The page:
Chelsea’s 3-3 draw against Southampton was only a little over two weeks ago, but already Frank Lampard’s team appear to be an entirely different beast.
There have been four clean sheets since then, a conscious effort to improve a defensive record that was the subject of scorn from fans and pundits alike.
And the key change has been obvious: goalkeeper Edouard Mendy, brought in from Rennes, has replaced the error-prone Kepa Arrizabalaga, whose dismal form gave Lampard no choice but to find an alternative option.
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Mendy has established himself in a short space of time, proving himself a dependable and reassuring presence behind a back four that has also been bolstered by the signings of Thiago Silva and Ben Chilwell.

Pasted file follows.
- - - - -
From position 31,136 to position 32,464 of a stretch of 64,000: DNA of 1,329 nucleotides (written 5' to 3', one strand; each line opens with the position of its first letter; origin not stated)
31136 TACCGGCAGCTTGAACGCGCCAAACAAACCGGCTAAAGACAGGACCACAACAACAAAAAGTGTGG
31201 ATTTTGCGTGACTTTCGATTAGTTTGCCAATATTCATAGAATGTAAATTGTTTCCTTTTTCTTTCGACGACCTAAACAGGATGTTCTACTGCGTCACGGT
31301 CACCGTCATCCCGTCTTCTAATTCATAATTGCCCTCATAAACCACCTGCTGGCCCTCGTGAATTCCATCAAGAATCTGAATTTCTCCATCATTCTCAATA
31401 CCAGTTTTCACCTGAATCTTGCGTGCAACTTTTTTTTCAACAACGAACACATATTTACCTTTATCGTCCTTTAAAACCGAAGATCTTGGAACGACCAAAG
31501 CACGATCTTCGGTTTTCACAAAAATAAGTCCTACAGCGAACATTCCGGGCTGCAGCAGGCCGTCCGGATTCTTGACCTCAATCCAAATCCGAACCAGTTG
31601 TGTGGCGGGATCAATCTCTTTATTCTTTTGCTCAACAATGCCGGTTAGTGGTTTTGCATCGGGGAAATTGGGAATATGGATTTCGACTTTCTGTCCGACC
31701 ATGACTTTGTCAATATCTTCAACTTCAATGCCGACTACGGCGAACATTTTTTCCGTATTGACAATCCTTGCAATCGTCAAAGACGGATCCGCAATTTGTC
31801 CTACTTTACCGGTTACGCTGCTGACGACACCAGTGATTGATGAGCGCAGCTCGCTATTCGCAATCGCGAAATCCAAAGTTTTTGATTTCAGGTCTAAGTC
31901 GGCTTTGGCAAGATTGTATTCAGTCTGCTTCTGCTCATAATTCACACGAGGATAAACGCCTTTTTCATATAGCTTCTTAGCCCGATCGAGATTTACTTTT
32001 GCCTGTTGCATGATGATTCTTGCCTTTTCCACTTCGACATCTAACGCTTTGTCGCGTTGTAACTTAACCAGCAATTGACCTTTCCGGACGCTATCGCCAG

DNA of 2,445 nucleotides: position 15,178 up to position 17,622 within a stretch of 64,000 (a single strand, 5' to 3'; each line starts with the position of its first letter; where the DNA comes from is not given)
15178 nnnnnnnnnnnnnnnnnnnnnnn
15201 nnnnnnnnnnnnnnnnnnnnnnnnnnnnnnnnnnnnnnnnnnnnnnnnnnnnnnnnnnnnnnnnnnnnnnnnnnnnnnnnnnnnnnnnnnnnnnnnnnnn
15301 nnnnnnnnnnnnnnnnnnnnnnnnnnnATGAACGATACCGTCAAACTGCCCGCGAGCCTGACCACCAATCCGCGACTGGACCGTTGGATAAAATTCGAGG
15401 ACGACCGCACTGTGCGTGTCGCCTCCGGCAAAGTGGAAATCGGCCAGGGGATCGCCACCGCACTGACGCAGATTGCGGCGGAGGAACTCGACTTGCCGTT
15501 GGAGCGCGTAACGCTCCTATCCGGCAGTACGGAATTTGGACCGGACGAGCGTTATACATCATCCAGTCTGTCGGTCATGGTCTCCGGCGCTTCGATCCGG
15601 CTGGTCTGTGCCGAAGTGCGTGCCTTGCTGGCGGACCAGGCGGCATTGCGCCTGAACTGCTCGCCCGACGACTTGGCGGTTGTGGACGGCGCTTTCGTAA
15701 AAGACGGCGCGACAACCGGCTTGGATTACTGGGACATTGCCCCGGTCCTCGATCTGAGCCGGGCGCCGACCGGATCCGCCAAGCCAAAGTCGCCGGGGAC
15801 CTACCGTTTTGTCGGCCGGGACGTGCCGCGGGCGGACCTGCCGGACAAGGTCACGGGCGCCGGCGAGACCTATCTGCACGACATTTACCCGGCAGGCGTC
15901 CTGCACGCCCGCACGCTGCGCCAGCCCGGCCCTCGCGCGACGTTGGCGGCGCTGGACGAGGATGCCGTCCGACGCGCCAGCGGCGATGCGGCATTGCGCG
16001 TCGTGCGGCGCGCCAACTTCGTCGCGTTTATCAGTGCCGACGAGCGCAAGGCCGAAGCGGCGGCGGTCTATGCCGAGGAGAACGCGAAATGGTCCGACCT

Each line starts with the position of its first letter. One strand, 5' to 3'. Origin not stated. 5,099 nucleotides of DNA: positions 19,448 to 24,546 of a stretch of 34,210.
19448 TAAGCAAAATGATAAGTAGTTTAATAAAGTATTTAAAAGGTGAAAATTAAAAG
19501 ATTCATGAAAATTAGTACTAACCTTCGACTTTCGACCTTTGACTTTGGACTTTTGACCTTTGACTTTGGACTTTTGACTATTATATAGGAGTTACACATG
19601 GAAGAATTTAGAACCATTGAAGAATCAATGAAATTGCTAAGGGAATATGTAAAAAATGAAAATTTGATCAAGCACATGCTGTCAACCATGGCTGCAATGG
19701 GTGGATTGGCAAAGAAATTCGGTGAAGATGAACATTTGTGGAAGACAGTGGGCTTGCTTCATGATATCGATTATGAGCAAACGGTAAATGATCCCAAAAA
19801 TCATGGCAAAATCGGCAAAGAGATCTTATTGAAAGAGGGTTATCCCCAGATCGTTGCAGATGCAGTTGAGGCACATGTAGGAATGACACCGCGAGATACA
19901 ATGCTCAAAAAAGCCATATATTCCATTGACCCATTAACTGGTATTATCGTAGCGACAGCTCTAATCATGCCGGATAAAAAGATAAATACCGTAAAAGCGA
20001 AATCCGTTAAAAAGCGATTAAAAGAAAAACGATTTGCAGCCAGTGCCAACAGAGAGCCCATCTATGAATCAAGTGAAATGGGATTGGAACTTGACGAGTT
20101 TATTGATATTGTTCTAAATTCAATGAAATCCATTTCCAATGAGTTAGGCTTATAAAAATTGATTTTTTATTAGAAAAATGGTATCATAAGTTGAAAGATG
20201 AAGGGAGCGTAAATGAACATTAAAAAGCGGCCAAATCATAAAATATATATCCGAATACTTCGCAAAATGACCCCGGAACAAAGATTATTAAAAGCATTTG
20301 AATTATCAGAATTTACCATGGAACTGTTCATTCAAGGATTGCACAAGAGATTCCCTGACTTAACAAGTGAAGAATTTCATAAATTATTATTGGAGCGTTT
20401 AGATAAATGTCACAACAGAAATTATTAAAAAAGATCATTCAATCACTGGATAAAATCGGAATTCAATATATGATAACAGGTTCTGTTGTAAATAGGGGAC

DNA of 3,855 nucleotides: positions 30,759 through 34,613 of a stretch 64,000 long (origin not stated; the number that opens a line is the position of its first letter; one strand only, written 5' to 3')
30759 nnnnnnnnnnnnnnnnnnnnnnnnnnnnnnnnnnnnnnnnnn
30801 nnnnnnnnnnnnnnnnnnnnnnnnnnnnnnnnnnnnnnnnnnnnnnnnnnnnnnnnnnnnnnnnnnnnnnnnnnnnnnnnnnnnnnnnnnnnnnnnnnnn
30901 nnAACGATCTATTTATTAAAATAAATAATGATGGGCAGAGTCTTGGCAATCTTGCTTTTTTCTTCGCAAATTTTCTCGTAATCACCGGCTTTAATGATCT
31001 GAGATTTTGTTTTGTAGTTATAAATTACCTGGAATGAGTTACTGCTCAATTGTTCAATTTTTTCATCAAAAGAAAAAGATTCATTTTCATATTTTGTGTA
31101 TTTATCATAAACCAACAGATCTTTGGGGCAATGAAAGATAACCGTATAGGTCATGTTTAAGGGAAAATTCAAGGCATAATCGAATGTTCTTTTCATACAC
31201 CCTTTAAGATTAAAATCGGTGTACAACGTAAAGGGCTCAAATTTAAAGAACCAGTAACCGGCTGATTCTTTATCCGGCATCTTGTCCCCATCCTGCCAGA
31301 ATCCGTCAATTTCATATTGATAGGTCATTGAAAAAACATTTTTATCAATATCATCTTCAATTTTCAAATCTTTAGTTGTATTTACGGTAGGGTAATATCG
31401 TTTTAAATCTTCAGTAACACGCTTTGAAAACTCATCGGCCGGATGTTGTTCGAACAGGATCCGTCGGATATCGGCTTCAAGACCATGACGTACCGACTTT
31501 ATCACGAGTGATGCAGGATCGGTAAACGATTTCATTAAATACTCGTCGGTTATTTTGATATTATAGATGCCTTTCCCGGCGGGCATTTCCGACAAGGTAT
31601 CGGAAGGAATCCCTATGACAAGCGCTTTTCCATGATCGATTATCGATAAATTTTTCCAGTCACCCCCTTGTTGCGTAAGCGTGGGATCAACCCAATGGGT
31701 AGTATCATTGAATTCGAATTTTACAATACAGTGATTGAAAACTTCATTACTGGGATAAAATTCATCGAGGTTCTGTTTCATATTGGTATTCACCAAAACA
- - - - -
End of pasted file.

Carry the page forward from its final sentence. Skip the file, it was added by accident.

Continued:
Suddenly, Chelsea look capable of withstanding spells of pressure in games, of emerging with a good result even when not playing their most fluid football. That was certainly the case in the goalless draws against Manchester United and Sevilla.
But it was against Burnley at Turf Moor on Saturday that the value of Mendy really came to the forefront. He was relatively untroubled throughout, but when called into action he did his job well. His distribution was good, crosses were dealt with and there were no unforced errors.
That reliability allowed the attacking players to flourish. The likes of Timo Werner, Hakim Ziyech and Kai Havertz will no longer feel like they have to create and score three goals in a game just to guarantee a point.
It’s more evidence, too, that the signing of Arrizabalaga was an expensive mistake, one that left Lampard stuck with a substandard goalkeeper for a whole season. With a transfer ban in place, and the ageing Willy Caballero hardly a long-term option, Arrizabalaga was almost a guaranteed starter last season regardless of performances.
Chelsea were probably keen to get a return on their…